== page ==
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Printing outside your own network was a problem even before smartphones and tablets became everyday professional tools. Previously, laptop users were only able to get around the problem by storing files on a USB flash drive and giving it to someone who had access to a printer, like the front desk at a hotel. But the challenge of mobile printing has reached new levels with the "consumerisation of IT" and bring your own device (BYOD).
Printing on the go
Nearly all Fortune 500 companies have implemented iPads, yet printing from tablets and smartphones still presents a challenge for a lot of businesses. Usually people have to overcome several hurdles in order to print a document from their smartphone. These may include: installing the printer driver; uploading the file to the cloud; authenticating or registering oneself; securing access to a Wi-Fi network; locating a printer via Wi-Fi or via an email address; and installing an application. There is no perfect standard by which all these hurdles can be easily overcome. Rather, there are different approaches to solving the problem for different user groups.
Nowadays, nearly all printer manufacturers offer an email-based printing service. The first and most advanced service in use today is "ePrint" from HP. Other examples include "Email Print" from Epson or "Mobile Print" from Xerox. To use these, the network printers receive an email address through registration. If you send a file to this address, this will first be rendered in the cloud, then the print file will be sent to the printer.
Among other factors, cloud printing has the advantage that the printer drivers are stored there and the burden of rendering is also relieved from the device. Email provides a very simple and universal means to transport data, however the path across the cloud can take a while. Printer manufacturers have noticed that they aren't getting very far with companies by offering solutions that only work with their own printers. As such, they are increasingly trying to find ways to integrate printers from other manufacturers into their solutions, even if the range of features is limited.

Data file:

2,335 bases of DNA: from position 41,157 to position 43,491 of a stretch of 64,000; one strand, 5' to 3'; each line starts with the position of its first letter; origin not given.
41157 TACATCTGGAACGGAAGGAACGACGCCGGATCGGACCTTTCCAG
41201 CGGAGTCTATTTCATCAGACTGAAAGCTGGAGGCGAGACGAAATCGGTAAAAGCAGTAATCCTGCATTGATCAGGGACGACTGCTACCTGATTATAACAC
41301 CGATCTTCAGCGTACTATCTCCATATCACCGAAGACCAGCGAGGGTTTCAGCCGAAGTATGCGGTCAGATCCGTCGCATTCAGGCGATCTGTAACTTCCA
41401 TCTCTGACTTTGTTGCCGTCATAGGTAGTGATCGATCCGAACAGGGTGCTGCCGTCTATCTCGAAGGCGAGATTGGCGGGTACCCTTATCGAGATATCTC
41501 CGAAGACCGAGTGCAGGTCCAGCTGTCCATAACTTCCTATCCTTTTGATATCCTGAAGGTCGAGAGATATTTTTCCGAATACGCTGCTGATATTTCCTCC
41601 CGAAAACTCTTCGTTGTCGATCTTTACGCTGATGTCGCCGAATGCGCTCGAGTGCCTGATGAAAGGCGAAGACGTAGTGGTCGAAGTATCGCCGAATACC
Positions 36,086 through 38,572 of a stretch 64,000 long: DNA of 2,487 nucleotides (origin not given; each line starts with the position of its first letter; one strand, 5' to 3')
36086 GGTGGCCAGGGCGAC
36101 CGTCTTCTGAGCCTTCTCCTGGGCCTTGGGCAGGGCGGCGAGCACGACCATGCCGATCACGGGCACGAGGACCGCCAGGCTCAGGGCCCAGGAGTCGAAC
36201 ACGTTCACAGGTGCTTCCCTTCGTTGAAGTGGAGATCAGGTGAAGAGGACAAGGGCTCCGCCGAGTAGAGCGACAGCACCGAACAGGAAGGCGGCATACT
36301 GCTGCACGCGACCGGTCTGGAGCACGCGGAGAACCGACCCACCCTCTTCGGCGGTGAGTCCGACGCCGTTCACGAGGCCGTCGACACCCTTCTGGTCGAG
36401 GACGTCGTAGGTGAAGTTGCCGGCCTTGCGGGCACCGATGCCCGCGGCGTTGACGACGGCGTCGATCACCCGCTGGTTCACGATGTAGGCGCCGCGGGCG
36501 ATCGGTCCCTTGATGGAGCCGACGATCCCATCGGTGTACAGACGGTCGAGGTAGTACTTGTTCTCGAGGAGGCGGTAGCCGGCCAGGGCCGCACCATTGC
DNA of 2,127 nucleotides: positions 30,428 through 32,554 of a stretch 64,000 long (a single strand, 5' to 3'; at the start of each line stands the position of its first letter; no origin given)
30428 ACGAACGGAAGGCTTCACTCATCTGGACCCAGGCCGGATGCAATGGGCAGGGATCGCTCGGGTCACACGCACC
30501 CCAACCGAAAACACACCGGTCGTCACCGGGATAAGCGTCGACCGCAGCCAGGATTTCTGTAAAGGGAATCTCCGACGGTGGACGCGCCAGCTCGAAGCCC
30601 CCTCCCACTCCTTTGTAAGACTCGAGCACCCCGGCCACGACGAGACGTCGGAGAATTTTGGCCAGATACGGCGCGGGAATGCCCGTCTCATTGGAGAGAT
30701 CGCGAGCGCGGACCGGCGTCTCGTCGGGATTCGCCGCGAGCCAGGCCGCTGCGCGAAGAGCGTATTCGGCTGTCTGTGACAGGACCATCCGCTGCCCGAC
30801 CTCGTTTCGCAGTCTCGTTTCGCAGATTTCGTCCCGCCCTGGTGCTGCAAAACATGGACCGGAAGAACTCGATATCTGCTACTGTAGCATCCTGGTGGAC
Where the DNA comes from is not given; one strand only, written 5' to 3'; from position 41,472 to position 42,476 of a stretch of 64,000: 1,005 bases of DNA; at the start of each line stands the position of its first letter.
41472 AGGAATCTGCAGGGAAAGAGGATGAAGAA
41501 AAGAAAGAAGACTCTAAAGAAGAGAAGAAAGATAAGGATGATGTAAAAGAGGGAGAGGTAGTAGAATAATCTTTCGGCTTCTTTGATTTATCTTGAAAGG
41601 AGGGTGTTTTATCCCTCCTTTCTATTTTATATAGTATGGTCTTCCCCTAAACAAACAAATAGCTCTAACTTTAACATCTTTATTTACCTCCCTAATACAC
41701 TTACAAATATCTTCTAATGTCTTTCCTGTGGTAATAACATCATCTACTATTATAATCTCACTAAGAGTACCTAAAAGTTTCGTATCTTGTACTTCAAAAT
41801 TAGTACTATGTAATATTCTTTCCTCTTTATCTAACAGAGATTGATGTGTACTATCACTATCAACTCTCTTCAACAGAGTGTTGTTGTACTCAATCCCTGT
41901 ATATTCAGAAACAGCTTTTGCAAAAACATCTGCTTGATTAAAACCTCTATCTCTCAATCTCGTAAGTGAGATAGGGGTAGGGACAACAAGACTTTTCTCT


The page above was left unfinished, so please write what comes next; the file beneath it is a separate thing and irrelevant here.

Google and Apple
Smartphone heavyweights Google and Apple have very different approaches. The former is focused on the cloud with its "Google cloud print”. The device uses an app to send the file to the cloud via an HTTPS connection. From there, the service sends the print file either to a Google cloud-capable printer or a computer with Chrome, which serves as a print server and sends the file to print. In contrast to other cloud services, Google doesn't use thousands of print drivers, but one standard process. It doesn’t require any print drivers on the device and the user only needs a Google account. However, Android devices require their own printing app in order to use Google cloud print services. Only a very small number of apps, such as the Gallery, can use the service directly. However, the disadvantage is that only new printers support this standard.
The Google service is still only a beta version, but Apple has taken care of the issue, if somewhat late: they only offered AirPrint since iOS version 4.2, an OS-integrated protocol that doesn't require any downloads or drivers. The rendering is done directly on your Apple device and printed via a peer-to-peer connection on a Wi-Fi network. The advantage is that apps can print directly via the iOS menu and there’s no need to detour through the cloud.
Since AirPrint-enabled printers are not widely available, there are print server solutions available to make standard USB and network printers AirPrint-enabled. These devices connect printers to client computers over a network and they usually support a variety of industry-standard printers. There are a number of benefits to print servers for example you don’t need to buy a dedicated printer for each user, so you can save space, electricity and maintenance costs. In addition to this they are usually very quick to install.
Where will mobile printing establish itself?
Wi-Fi is everywhere and the ability for people to print directly from their device on the go will eventually become the norm, whether it’s in hotel lobbies, business centres or airports. It may even become a paid-for additional service in environments like cafés, schools or libraries, which could be used to make up a small proportion of the operating costs of wireless networks. Either way, let’s face it, the BYOD trend is here to stay and in order for it to be successful, IT teams have to tackle every aspect, head on, to ensure maximum benefit to everyone.